How children learn a foreign language while living abroad

Children learning a foreign language

Before we moved to Switzerland, my biggest worries were about our children. At the time, they were two and five years old.

How will they be dealing with the sudden change? How will they get used to the new environment? And of course, how will they handle a foreign language while retaining the knowledge about their mother tongue? My friend reassured me that I need not worry and that children have a "plastic" brain that can suck up information like a sponge. That still did not diminish my fears.

By all means, this is no bullet proof scientific study with precise statistics on how quickly children can learn a foreign language. Rather, I want to share my personal story and help shed your worries by giving you some encouragement in the decision phase whether to move abroad with children.

From Czech to Bernese Swiss German.

We sent our older son to the local kindergarten just 14 days after our arrival in Switzerland, about mid November. At that time, he was only able to introduce himself and count to ten in German. Sometimes, I think it was a little rough, but I gradually found out that it was the best we could do for him.

In March, the teacher informed us that even before Christmas, our son had understood the meaning of some terms, had listened in and said a word here and there. After the New Year, his vocabulary had expanded a lot and he tried to speak more. By March, he was forming sentences.

Children learning a foreign language

The best thing about this was that he liked to practice his newly acquired vocabulary at home while playing with his younger brother. The younger one was learning from him quickly. Sometimes, I overheard them communicating with each other both in the Czech language and the local dialect called Bärndütsch. A while later, they switched to Bärndütsch completely. (At that time, my younger son was enrolled for a two hour German class once a week.)

Children have a gift to learn languages quickly.

Now, after two and a half years, our older son speaks the local Swiss German dialect and almost fluent German, which he learns at school. He has no problems in distinguishing between languages and jumping from one to the other.

Once in a while, we are taken by surprise when he says a complicated, grammatically correct sentence without hesitation. Our younger son has been attending a local kindergarten for several months now and speaks a local dialect as well.

Of course, comic situations sometimes arise when the languages are confused and he forms funny bilingual sentences. But even so, we can see how enormous progress has he made so far. And our youngest, born here in Switzerland? Though she still does not speak much, she automatically reacts to the language of the counterpart. When the shopkeeper is saying Tschüss, she waves goodbye, the same way she is responding to the Czech Pá pá.Affoltern im Emmental, Switzerland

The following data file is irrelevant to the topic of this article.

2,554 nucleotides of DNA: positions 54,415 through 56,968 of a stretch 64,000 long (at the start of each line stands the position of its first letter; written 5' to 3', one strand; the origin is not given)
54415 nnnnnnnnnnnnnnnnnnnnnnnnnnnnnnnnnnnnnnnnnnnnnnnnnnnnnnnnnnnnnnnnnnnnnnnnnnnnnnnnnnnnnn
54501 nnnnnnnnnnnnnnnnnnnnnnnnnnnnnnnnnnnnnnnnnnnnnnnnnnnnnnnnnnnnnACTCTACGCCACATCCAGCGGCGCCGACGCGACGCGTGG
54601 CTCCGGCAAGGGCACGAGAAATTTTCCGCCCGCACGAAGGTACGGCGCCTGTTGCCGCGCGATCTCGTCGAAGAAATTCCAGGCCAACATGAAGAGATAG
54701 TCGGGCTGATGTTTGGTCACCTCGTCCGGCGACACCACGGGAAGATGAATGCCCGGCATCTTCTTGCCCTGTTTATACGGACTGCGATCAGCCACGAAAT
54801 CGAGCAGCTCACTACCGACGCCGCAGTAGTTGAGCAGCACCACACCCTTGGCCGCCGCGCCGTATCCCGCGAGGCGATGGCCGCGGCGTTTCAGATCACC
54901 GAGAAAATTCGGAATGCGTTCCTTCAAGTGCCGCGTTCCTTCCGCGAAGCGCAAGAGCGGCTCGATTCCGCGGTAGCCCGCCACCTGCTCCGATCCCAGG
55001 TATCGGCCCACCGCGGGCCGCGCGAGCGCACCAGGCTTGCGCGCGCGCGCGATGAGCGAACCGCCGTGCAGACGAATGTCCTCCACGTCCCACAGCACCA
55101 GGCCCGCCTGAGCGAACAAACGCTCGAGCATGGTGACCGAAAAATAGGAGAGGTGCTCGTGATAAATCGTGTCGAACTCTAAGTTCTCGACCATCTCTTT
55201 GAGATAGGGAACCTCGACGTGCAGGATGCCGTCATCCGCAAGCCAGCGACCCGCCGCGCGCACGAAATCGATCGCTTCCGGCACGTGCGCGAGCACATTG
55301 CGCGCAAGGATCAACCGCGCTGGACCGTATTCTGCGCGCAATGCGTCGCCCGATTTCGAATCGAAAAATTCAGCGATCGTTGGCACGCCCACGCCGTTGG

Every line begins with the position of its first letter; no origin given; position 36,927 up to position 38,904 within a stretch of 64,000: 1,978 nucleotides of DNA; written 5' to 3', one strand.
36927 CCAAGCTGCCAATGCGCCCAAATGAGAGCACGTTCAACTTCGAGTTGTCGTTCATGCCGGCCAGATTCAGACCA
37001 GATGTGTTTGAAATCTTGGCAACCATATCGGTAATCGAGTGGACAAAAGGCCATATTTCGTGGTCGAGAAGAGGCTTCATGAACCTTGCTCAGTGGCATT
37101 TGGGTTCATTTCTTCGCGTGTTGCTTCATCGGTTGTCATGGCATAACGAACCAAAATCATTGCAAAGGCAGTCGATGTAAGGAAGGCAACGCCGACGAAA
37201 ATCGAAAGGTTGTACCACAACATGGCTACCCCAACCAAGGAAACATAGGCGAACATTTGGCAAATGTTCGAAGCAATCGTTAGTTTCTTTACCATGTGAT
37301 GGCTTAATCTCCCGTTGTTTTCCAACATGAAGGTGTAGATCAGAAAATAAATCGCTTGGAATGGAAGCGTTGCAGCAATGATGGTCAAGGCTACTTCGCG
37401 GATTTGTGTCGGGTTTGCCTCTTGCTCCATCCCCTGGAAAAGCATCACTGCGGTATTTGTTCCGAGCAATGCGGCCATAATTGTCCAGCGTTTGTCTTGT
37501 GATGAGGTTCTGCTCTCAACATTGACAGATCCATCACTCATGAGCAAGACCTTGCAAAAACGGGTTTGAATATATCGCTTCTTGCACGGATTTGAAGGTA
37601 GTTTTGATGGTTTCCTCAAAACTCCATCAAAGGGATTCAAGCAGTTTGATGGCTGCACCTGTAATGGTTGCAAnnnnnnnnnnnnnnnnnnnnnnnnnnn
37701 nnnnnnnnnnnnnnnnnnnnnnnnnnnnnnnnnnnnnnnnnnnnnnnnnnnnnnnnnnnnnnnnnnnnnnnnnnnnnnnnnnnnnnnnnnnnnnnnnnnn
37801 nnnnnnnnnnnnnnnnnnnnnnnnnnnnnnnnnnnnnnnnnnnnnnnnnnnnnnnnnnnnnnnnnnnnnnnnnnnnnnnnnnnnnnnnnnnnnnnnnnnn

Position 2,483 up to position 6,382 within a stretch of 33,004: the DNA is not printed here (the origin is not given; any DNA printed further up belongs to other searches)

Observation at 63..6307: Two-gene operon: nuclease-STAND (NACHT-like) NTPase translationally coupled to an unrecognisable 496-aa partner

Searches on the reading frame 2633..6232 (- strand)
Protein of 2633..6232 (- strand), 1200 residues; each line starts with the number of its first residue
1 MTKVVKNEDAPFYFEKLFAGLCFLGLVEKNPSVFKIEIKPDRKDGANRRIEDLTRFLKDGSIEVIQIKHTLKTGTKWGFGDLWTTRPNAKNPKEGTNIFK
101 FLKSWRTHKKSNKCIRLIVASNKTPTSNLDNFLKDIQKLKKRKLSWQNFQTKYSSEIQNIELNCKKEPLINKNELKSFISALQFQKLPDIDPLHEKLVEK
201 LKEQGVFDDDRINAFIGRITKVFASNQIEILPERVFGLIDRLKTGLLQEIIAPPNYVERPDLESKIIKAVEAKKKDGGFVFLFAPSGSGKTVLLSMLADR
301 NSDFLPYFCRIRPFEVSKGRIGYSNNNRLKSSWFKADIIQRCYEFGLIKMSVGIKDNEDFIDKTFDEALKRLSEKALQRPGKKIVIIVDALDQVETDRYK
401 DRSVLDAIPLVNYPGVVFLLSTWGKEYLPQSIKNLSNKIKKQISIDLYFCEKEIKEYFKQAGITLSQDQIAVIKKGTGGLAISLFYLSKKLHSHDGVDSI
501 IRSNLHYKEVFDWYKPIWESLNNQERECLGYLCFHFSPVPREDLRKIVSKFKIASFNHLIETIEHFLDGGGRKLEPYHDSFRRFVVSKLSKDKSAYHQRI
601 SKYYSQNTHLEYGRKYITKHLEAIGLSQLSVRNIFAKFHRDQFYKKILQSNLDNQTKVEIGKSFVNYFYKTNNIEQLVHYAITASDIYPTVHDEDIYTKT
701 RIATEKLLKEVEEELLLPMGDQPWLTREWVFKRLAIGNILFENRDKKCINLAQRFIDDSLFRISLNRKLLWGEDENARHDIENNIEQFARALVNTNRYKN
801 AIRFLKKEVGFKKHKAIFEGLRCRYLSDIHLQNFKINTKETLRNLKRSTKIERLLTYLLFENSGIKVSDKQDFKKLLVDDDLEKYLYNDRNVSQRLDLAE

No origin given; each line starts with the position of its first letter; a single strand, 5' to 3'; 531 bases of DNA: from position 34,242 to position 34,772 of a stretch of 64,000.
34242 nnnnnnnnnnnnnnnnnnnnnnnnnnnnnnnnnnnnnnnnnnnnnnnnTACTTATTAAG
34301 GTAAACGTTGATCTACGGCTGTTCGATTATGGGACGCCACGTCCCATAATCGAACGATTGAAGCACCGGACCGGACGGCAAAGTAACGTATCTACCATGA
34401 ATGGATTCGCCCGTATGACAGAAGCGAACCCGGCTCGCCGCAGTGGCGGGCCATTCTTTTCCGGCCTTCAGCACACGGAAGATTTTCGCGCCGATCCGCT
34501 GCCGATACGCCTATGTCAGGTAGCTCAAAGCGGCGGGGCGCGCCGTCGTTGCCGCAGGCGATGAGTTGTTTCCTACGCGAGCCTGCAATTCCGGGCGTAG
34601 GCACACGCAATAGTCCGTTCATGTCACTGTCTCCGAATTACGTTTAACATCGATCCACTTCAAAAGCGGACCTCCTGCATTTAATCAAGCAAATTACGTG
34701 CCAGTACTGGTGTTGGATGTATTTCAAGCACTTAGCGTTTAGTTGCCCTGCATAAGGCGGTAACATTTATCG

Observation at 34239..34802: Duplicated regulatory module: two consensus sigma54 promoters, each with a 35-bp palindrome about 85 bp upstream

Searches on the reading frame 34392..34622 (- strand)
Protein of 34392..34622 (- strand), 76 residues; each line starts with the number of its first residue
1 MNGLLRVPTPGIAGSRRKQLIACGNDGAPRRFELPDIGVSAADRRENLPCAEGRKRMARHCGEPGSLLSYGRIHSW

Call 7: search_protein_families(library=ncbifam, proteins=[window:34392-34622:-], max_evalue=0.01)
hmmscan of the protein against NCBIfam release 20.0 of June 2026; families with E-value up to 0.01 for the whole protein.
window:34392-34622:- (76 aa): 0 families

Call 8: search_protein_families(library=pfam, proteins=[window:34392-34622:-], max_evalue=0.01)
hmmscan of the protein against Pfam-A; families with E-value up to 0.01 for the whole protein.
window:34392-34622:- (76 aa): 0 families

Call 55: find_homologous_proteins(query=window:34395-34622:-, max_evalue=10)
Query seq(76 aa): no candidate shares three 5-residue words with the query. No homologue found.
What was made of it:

Of course, I do not want to boast how gifted our kids are. God forbid, no! I also know our sons have had desperate moments in kindergarten when they wanted to say something but did not know how. I just wanted to say that I must back my friend for the truth. Children really learn languages incredibly quickly!

And how do we manage to keep our mother tongue?

After moving, my intent was to require our children to strictly speak Czech at home. But over time, I began to release this rule when I found out that they were trying to speak in the second or third language - and I could even learn from them. (Although I doubt I will ever use sentences like: "You have broken my toy! It's all your fault! I will not be with you anymore!" in my adult world.)

Affoltern im Emmental, Switzerland

I insist on Czech, especially if I hear that their grammar needs to be corrected. Or when they cannot find an appropriate word in Czech that they know in another language (and that is what happens, too!).

Sometimes, I feel bad that our children do not learn Czech poems and songs as I have learned in school. But on the other hand, it is our role as their parents to share these cultural traditions with them. And I am grateful to grandmothers for supplying us with Czech fairy tale books, which I read to my kids before bedtime.

My husband and I agree that our children do not know yet what a gift they got for life, knowing a foreign language. In addition, they learn it in the most natural way, by living in an environment where another language is practiced. By playing, repeating, imitating and, of course, communicating with other children.

So, for those who are afraid of moving abroad because you do not know how you children will handle a foreign language: There is no need to worry! Children are incredibly adaptable and can learn some things more quickly than adults.

Children learning a foreign language

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Hanka Hurabova

Originally from the Czech Republic, Hanka has called Switzerland her home since 2014. She is an HR-manager-turned-stay-at-home-mom who is fully devoted to her husband and three kids. Also, Hanka blogs about life and family friendly travel in Switzerland.
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